Accident on Gazprom Neft drilling platform GSP Saturn in Arctic waters

Feature story - 12 November, 2014
According to several media reports, the Gazprom-Neft commissioned drilling rig GSP Saturn was damaged during a violent storm while being towed to Murmansk on Saturday November 8.

Gazprom Oil Rig Blockade in the Netherlands © Greenpeace / Bas Beentjes

Storm waves blew a lifeboat off the platform and damaged the helipad, the entire crew of 46 were evacuated. The GSP Saturn had just completed the construction of wells in the Pechora Sea. In 2011 there was an accident with another Gazprom commissioned drilling platform, the Kolskaya rig, also a jack up floating drilling platform similar in design to the GSP Saturn. It capsized and sank on December 18 in the Sea of Okhotsk, while being towed during rough weather. There were 67 people onboard at the time of the accident, 53 of them died.

"The time window for drilling in the offshore Arctic areas is very short. As a result companies end up towing drilling platforms during seasons with severe weather.’ - Comments Julia Pronina, Greenpeace Russia Arctic Campaigner. ‘The conditions in Arctic waters are dangerous and unpredictable. There are safer alternatives to offshore Arctic oil in the form of energy-saving technologies, meanwhile this dangerous drilling is risking people’s lives and threatening the Arctic environment. This accident shows that offshore Arctic drilling is simply not safe and not smart.’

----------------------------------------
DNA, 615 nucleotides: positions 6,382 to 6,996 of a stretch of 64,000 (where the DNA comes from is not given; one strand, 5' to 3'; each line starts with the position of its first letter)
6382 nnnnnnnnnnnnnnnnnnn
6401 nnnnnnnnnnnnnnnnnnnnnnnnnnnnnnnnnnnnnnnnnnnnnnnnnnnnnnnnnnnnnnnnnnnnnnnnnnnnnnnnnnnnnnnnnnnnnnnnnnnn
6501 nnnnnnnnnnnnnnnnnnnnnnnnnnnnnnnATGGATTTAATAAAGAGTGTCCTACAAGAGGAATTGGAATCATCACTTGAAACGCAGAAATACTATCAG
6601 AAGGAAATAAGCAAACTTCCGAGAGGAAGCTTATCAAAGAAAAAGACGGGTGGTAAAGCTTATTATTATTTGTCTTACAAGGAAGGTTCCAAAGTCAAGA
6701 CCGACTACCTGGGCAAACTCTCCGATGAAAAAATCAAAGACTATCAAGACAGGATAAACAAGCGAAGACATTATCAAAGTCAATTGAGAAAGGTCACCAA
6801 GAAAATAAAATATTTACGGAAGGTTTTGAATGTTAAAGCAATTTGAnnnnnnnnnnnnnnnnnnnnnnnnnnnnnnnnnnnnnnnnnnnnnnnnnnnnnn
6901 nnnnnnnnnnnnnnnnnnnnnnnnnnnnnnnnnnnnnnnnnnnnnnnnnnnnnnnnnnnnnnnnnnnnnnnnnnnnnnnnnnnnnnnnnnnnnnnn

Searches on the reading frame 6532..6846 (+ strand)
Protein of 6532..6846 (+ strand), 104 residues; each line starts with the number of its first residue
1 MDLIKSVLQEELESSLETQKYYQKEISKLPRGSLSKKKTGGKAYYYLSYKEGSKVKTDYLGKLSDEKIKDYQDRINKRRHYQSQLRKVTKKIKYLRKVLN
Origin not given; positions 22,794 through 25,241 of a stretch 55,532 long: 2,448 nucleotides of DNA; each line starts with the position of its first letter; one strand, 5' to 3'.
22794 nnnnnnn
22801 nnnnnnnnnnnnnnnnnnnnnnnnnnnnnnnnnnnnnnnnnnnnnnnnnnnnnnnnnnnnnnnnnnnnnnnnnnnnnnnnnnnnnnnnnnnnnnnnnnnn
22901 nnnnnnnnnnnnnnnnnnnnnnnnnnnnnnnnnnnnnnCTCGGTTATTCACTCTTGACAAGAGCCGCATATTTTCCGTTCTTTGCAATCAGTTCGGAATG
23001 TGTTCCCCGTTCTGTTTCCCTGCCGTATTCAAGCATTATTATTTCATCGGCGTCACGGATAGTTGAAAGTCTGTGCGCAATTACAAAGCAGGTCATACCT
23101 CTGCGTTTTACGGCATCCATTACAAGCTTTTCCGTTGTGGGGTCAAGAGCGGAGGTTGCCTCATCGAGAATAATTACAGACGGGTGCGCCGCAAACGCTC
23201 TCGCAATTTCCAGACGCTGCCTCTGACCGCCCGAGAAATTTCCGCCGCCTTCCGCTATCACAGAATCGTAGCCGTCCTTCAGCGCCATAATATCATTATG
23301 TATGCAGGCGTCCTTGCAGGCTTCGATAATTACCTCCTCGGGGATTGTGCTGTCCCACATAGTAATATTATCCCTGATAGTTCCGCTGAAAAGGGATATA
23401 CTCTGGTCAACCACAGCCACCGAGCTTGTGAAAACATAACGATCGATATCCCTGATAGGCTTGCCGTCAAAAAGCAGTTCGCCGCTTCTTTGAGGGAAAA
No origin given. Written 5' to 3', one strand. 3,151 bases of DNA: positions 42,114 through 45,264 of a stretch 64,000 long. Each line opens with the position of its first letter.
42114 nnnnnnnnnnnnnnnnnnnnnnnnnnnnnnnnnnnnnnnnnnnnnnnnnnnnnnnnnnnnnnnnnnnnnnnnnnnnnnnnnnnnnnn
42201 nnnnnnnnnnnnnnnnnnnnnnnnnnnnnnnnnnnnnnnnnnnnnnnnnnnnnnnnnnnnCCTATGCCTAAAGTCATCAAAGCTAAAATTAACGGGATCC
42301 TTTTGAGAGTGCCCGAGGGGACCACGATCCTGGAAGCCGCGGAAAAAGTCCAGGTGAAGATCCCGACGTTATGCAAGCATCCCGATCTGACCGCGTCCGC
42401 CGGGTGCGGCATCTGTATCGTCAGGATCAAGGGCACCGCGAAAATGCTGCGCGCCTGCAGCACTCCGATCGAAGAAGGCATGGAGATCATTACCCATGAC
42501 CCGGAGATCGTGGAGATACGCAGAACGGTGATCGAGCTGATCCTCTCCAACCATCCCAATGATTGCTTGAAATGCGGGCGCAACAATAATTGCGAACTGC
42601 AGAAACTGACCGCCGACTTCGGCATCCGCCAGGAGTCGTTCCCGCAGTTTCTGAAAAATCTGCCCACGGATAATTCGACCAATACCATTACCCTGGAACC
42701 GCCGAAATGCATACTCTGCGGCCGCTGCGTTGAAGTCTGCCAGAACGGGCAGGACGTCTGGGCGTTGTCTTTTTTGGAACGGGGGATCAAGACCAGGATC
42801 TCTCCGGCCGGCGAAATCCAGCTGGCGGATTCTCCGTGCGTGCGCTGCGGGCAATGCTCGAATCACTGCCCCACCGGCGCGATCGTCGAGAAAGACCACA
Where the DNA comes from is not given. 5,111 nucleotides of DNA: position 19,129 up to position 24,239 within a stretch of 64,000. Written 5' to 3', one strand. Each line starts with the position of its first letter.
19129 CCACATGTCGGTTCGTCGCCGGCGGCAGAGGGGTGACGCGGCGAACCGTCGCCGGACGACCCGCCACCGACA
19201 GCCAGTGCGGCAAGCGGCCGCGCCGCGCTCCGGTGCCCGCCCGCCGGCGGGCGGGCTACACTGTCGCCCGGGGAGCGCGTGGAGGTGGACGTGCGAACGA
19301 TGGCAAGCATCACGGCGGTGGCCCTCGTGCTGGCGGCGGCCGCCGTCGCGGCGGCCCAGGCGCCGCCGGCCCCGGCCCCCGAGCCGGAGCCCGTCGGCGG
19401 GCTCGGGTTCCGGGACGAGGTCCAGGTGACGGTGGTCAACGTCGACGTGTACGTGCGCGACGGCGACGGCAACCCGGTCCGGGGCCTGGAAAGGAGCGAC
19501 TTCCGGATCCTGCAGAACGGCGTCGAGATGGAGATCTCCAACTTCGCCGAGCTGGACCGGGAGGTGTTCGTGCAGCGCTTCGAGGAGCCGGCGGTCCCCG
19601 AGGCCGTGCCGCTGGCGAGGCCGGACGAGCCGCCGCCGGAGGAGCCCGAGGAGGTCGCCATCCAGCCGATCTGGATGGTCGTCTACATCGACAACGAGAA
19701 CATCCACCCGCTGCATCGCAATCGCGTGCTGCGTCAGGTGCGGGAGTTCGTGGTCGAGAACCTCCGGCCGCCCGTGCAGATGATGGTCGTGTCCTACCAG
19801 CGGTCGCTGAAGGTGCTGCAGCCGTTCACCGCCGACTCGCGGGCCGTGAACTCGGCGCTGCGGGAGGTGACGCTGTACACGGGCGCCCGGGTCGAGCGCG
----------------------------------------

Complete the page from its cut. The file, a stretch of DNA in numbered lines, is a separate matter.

A similar incident also occurred with Shell’s drilling platform Kuluk, which was hit with a storm in the Gulf of Alaska in 2013, during which the platform broke away from a tugboat, was left to drift and eventually ran aground. A safety ladder was blown off Gazprom’s Arctic oil drilling platform Prirazlomnaya during a summer storm shortly after its installation in the Pechora Sea, the ladder is vital for evacuation of personnel.

In May 2014 a group of 30 Greenpeace activists in the Dutch port of IJmuiden occupied the GSP Saturn, a rig contracted by Russia’s state owned energy company Gazprom on its way to the remote Pechora sea. 

 The GSP Saturn was built in 1988 and relies on a pin-and-hole system to raise itself on its legs, this system is known for only being reliable during relatively calm weather. A similar jack up system called ‘jack-and-pinion’ failed to operate during the Kolskaya tragedy due in part to ice and storm conditions.  The GSP Saturn normally operates in warm weather conditions, it was not specially built for Arctic operations.